Referring to FIGS. 9a and 9 b, consider a logic circuit driven by a clock signal CLOCK (illustrated in FIG. 9b) and receiving a logic signal DATA (illustrated in FIG. 9a). The taking into account of the state switchings of signal DATA will be assumed to occur on rising edges of signal CLOCK. The minimum setup delay, noted Tsetup, designates the minimum time delay to be respected between a modification of the state of signal DATA and the rising edge of signal CLOCK to ensure that the modification of the state of signal DATA is taken into account by the logic circuit. Generally, this delay is positive, that is, a state modification of signal DATA can only be taken into account on a subsequent rising edge of signal CLOCK. However, the delay may be negative, if signal DATA is delayed before causing an action. The minimum hold delay, noted Thold, designates the minimum delay to be respected before being able to modify the state of signal DATA, if it is desired that a prior modification be taken into account. This delay is generally close to zero.
Of course, the present invention is likely to have various alterations, modifications, and improvements which will readily occur to those skilled in the art.
Thus, different devices may be implemented to generate the described signals. The polarities of the different generated signals may also be modified and the described circuits may be adapted accordingly. Also, for example, the possibilities offered by the test circuit may be limited by generating a signal CKFAST of fixed frequency and/or duty ratio and/or polarity, or else by introducing no skew between the clock and selection signals.
Several test registers operating in parallel at the input and/or at the output of the circuits to be tested may of course be available, according to the dimensions of the test vectors and of the resulting vectors, which themselves depend on the type of tested circuit. In this case, said registers can be connected in series, to enable a loading and/or unloading of these registers from a single primary input/output. If the dimension of the test vectors is higher than or equal to 2, a multiplexer may be associated with each of the registers which store the patterns formed by the set of one of the states of the vectors.
Several test registers may also be available to test several different internal circuits. These registers can be connected in series, to enable a loading of the test registers and/or an unloading of these registers from a single primary input/output.
The primary inputs/outputs which are used in the context of functional tests may be used for other purposes in normal operation, by adding appropriate multiplexing and demultiplexing means. This double functionality is well known in the field of integrated circuits, and has the advantage of limiting the number of primary inputs/outputs of the circuits dedicated to the testing.
Similarly, different transfer directions may be defined according to whether the current mode is the test mode or the normal operation mode. The primary inputs and outputs of circuit 1, in test mode, may have a different functionality in normal operation mode. Thus, for example, input 12 may very well be used as an input in test mode and as an output in normal operation mode, or conversely.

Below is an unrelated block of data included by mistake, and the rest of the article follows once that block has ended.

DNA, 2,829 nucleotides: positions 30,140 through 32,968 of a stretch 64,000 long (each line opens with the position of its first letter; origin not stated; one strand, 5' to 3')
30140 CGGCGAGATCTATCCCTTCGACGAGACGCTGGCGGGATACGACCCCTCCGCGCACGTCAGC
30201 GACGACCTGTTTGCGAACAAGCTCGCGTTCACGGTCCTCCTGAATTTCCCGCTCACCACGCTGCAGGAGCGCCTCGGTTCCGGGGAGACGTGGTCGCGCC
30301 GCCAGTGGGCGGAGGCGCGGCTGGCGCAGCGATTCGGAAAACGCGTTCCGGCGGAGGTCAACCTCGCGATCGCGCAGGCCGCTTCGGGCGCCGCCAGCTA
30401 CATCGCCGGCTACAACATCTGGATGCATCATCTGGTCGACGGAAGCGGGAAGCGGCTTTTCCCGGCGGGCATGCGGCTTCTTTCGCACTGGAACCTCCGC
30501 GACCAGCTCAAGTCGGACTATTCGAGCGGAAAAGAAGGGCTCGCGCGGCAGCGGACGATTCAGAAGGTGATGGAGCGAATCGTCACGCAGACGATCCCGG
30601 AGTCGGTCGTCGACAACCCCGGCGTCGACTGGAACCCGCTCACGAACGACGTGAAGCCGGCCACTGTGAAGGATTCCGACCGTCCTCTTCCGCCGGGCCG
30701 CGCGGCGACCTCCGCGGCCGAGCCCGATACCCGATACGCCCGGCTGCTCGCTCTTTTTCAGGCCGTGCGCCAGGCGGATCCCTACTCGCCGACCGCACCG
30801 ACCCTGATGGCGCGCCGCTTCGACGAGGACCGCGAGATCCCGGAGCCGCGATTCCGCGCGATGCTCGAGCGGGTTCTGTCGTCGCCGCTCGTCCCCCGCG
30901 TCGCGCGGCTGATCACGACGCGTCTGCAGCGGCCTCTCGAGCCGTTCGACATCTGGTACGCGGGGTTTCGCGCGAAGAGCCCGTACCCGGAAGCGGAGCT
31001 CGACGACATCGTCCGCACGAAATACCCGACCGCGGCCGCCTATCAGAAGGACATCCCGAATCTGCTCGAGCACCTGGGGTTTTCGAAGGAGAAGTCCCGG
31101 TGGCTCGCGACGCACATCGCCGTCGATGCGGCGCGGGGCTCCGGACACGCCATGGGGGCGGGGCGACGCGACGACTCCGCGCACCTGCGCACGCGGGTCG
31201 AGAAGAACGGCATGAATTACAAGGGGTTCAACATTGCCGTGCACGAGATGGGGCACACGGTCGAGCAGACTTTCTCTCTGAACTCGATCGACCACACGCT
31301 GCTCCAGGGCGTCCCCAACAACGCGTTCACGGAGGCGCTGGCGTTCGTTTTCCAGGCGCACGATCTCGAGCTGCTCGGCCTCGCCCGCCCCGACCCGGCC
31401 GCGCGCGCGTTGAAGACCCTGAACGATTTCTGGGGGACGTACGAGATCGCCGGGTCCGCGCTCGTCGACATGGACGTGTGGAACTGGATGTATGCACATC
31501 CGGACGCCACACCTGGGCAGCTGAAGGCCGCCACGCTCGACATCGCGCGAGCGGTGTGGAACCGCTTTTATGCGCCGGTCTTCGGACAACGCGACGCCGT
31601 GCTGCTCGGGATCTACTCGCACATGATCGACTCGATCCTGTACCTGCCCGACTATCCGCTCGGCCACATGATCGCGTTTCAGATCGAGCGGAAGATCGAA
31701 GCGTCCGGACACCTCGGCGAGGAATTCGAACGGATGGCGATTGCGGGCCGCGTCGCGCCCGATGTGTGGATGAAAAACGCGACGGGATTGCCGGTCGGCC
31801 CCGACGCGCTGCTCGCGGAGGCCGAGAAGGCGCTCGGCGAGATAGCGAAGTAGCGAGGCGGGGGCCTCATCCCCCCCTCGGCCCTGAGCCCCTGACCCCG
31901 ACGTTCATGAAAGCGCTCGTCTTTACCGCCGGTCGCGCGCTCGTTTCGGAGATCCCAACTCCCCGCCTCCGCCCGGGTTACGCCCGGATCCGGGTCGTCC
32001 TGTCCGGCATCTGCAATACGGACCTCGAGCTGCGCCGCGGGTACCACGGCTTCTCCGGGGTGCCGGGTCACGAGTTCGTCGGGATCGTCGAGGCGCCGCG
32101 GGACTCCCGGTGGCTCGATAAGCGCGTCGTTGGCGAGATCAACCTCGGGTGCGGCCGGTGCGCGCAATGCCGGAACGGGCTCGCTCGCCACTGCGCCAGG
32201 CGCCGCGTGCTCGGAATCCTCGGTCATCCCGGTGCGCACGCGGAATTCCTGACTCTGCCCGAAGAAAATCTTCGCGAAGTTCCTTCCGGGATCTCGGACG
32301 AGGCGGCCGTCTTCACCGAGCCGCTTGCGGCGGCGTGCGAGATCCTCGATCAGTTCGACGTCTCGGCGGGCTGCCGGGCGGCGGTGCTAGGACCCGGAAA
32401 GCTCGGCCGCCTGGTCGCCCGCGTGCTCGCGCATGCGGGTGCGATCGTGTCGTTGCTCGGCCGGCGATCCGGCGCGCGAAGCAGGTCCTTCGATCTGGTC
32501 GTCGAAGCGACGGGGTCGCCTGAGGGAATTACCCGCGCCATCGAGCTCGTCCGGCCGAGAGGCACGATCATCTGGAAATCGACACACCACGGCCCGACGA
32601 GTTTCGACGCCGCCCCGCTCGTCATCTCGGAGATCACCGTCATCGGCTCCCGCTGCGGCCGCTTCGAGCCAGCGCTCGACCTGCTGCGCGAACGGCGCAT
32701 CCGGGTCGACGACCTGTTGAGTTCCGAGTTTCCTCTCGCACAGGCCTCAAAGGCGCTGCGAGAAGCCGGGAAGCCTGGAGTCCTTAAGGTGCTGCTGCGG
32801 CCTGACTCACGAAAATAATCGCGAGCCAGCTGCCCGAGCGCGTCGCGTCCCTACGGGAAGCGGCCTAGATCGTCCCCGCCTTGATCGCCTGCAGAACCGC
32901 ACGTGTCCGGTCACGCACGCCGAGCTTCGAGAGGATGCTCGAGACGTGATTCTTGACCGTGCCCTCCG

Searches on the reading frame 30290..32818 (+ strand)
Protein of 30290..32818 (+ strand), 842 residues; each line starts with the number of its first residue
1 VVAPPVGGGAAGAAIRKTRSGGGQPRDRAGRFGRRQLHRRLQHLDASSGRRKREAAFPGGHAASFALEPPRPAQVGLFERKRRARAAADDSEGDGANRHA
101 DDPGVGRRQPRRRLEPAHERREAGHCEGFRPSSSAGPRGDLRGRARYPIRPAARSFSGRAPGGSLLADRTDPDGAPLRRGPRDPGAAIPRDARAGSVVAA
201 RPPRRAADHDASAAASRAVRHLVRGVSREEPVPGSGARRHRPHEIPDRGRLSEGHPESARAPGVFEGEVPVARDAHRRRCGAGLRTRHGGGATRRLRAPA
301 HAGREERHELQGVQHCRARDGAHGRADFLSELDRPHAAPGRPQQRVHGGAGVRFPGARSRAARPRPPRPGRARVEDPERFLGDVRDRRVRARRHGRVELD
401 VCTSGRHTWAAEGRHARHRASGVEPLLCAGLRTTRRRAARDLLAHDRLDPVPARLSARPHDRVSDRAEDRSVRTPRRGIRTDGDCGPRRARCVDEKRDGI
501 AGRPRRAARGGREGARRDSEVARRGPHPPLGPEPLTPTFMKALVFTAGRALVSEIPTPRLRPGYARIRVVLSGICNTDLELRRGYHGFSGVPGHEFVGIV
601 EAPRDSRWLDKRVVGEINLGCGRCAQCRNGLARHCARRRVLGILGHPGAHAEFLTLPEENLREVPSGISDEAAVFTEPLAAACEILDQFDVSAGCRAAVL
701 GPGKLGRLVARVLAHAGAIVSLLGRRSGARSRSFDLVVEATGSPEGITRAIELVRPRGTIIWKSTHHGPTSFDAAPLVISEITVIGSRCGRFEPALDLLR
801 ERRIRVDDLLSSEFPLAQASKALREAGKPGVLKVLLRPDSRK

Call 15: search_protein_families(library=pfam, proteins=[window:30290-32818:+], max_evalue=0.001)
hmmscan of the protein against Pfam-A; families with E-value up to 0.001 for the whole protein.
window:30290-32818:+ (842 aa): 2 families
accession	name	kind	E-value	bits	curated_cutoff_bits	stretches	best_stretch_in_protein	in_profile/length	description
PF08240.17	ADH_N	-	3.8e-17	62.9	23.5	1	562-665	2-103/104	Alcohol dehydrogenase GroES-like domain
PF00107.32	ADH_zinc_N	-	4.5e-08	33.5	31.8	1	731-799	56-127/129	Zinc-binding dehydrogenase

A multiplexer may also be used to selectively connect input D of flip-flop B′1 to output OUT of circuit 2 or to output Q of flip-flop BN. Thereby, a single register of N+M flip-flops accessible, at the input, on input 12, and at the output, on output 16, may be created. Test registers 4 and 6 may thus be tested, by issuing N+M logic states to input 12 and by performing a shifting of 2*(N+M) cycles in these registers, to transfer these states on output 16. If the flip-flops operate properly, then the states transferred on output 16 correspond to the states issued on input 12. These register may, possibly, be tested independently, by using means for connecting the output of flip-flop BN and input D of flip-flop B′1 to different primary inputs/outputs of circuit 1, which enables to minimize the duration of the test.
Such alterations, modifications, and improvements are intended to be part of this disclosure, and are intended to be within the spirit and the scope of the present invention. Accordingly, the foregoing description is by way of example only and is not intended to be limiting. The present invention is limited only as defined in the following claims and the equivalents thereto.
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|U.S. Classification||714/744, 714/700, 714/731|
|Cooperative Classification||G01R31/318536, G01R31/318552|
|European Classification||G01R31/3185S1, G01R31/3185S4|
|Sep 21, 1998||AS||Assignment|
Owner name: SGS-THOMSON MICROELECTRONICS S.A, FRANCE
Free format text: ASSIGNMENT OF ASSIGNORS INTEREST;ASSIGNORS:FREY, CHRISTOPHE;HANRIAT, STEPHANE;REEL/FRAME:009742/0058
Effective date: 19980903
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Year of fee payment: 12